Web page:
AP Auto Racing Writer
ST. PETERSBURG, Fla. (AP) -- So much has changed for Scott Dixon since he wrapped up his third IndyCar championship five months ago in California.
Target Chip Ganassi Racing's offseason move to Chevrolet has given Dixon a new engine for the year, and when he heads into Sunday's season-opener through the streets of St. Petersburg, he won't have longtime teammate Dario Franchitti alongside him for the first time in six years.
Franchitti was forced to retire because of injuries suffered in an October crash in Houston, and he's been replaced in the Target lineup by Indianapolis 500 winner Tony Kanaan.
Dixon and Franchitti were a fearsome duo for five seasons. With an open dialogue, teamwork and a tight friendship, the two combined for four championships, 29 victories and two Indianapolis 500 wins for Franchitti.
Now half of that pair is on the sidelines -- Franchitti has taken a role as a driver coach with the Ganassi organization -- and Dixon is adjusting to life without his close mate in the car.
"It is a big loss, not just for myself, but I think for the team and also for the series," Dixon said. "The positive side is that he's still going to be involved with the team. He's obviously very talented. He's won a lot of races, achieved many things. But when it comes down to the engineering side of it, his approach to a race weekend, I think it is something that will be missed a little bit. Hopefully with his involvement we can keep that going.
"As a friend, it is going to be great to have him around. We'll have to see how big that change is as we get through the year with different drivers and different combinations."
Dixon has had two chances to work with new teammate Kanaan on race weekends, both in the Tudor United Sports Car Series. They've also tested their Indy cars together, and Dixon doesn't seem concerned that his red No. 9 Target team will be any less formidable without Franchitti in the red No. 10.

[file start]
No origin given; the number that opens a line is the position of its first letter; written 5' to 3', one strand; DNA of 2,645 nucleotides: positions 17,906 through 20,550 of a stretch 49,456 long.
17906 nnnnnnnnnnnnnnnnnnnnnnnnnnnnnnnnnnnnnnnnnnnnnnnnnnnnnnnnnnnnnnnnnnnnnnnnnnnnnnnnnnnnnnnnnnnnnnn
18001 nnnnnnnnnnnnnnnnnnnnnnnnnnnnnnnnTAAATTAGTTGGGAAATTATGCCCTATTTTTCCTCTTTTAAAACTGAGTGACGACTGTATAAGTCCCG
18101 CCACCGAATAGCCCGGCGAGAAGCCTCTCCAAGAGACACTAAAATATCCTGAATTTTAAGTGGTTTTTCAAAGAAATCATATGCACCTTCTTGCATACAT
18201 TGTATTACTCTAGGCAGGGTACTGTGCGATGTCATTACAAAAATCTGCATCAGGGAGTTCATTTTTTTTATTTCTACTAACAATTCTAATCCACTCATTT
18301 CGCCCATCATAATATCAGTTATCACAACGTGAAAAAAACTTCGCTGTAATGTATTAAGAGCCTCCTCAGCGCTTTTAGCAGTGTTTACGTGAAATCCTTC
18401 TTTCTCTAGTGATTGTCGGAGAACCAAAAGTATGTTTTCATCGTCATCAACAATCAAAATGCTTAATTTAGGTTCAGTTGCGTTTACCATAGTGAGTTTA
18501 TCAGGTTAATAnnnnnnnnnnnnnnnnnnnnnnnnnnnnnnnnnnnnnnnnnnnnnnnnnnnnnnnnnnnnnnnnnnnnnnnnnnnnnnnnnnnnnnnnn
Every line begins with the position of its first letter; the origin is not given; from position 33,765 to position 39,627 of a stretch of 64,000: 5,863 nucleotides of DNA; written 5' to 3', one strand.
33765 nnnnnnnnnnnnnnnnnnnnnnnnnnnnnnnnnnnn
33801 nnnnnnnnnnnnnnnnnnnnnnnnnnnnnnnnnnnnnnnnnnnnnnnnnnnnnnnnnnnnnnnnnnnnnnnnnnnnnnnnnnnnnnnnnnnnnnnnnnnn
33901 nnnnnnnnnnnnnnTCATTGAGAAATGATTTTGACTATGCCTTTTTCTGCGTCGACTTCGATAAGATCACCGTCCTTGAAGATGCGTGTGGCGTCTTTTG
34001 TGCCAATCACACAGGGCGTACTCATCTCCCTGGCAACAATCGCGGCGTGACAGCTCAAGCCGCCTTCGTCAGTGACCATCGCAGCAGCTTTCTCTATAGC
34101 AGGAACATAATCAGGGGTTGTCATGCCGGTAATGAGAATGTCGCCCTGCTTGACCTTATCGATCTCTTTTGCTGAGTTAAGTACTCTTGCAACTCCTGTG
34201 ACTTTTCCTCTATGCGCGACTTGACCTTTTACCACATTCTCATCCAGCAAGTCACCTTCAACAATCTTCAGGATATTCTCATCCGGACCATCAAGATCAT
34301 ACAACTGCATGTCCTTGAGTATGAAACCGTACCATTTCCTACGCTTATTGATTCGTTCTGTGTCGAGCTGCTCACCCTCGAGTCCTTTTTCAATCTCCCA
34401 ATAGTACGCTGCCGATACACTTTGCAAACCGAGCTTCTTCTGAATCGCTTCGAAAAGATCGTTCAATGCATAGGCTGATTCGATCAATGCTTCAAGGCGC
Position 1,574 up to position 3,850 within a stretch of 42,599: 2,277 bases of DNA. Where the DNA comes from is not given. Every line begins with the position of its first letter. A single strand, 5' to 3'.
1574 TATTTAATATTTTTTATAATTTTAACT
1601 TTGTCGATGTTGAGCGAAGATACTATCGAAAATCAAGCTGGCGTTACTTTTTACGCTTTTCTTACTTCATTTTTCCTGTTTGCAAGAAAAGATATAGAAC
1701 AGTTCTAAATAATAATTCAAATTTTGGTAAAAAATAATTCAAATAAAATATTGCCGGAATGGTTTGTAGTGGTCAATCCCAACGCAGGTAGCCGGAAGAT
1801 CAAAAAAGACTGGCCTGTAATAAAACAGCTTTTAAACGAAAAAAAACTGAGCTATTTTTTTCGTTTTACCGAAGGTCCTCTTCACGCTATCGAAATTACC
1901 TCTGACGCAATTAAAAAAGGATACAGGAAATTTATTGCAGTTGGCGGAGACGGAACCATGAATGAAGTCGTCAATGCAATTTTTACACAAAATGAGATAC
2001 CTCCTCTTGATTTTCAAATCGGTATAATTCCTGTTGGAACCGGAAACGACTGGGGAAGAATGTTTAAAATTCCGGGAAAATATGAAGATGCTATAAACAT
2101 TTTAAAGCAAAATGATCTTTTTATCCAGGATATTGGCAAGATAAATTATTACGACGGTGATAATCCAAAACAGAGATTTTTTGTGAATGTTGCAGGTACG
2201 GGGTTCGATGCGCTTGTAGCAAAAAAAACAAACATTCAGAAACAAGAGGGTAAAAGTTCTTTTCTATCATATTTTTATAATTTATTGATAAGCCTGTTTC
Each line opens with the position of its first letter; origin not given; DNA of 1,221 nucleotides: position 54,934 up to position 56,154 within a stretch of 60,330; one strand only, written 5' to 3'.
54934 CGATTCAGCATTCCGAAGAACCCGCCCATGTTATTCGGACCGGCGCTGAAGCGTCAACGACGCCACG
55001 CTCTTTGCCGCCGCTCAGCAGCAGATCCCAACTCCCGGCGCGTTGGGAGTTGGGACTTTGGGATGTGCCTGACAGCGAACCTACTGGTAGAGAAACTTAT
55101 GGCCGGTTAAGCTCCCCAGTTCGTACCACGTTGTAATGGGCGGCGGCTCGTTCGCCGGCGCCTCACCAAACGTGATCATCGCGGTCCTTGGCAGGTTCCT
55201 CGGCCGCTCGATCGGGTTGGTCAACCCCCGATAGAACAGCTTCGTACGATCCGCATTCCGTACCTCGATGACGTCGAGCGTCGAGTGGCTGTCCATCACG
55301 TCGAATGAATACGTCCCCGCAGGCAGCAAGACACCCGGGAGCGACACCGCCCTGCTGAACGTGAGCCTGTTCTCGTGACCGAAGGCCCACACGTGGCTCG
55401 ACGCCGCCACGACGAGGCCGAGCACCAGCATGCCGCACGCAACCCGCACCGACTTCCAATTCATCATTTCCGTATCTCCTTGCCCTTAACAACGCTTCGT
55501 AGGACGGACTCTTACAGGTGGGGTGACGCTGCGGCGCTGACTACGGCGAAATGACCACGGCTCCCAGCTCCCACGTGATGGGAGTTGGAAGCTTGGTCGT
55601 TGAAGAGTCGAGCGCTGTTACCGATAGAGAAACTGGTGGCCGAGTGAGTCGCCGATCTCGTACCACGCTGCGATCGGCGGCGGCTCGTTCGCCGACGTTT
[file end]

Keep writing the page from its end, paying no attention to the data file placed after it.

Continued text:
"There's many different ways to look at it -- I think TK is a great driver, he's won a championship, he's won many races," Dixon said. "He may be stronger in other areas and maybe a little weaker in others. I think with the team combination, drivers and engineering, we can try to bring that back together and make it a strong 1-2 punch."
The landscape of the series will be a bit different now that Juan Pablo Montoya has returned to open wheel after seven years in NASCAR. Once a teammate of Dixon's in the Ganassi organization, Montoya is now with rival Team Penske and determined to win races again.
He was part of the 2013 winning Ganassi car at the Rolex 24 Hours of Daytona, but that was Montoya's only victory since 2010.
Montoya admittedly struggled in early test sessions with his new Penske team, but Dixon believes the Colombian will be up to speed and challenging for wins in no time.
"Juan, I think we all know, is a huge talent, and he's won in everything he's raced in, many different formulas," Dixon said. "I think with the team and drivers he's with, it will come along quickly. It's just when it's going to happen, whether it's right out of the box or a few races."
The Penske team is strong with Montoya joining the lineup of three-time Indianapolis 500 winner Helio Castroneves and annual championship contender Will Power.
Castroneves and Dixon went down to the season finale last season in the championship race, and Castroneves came up empty yet again in his bid for his first series title.
"Yesterday's news," the Brazilian said, while admitting he needs a bit of luck on his side to grab that elusive championship.
"I have to line right with God, to be honest, and with the Pope, too. I've just got to push it. I've just got to keep pushing. You can't wait for something to happen. You have to continue giving yourself an opportunity. Well, it may be this year."
Power, runner-up for the series title in three consecutive years, was shut out of the championship race last season. He closed the season with consecutive victories to grab some of the momentum he seemed to be missing all year.
But Power won't throw away 2013. The Australian looks at last season as a period of personal growth.
"I have to say I was a lot more relaxed in racing situations," Power said. "I had spent three years being very conservative, feeling the points. Actually it taught me you just need to race hard no matter what. At the end of the year, it was fun. You can just race hard, it does not matter. In fact, the results came a lot better when I did that."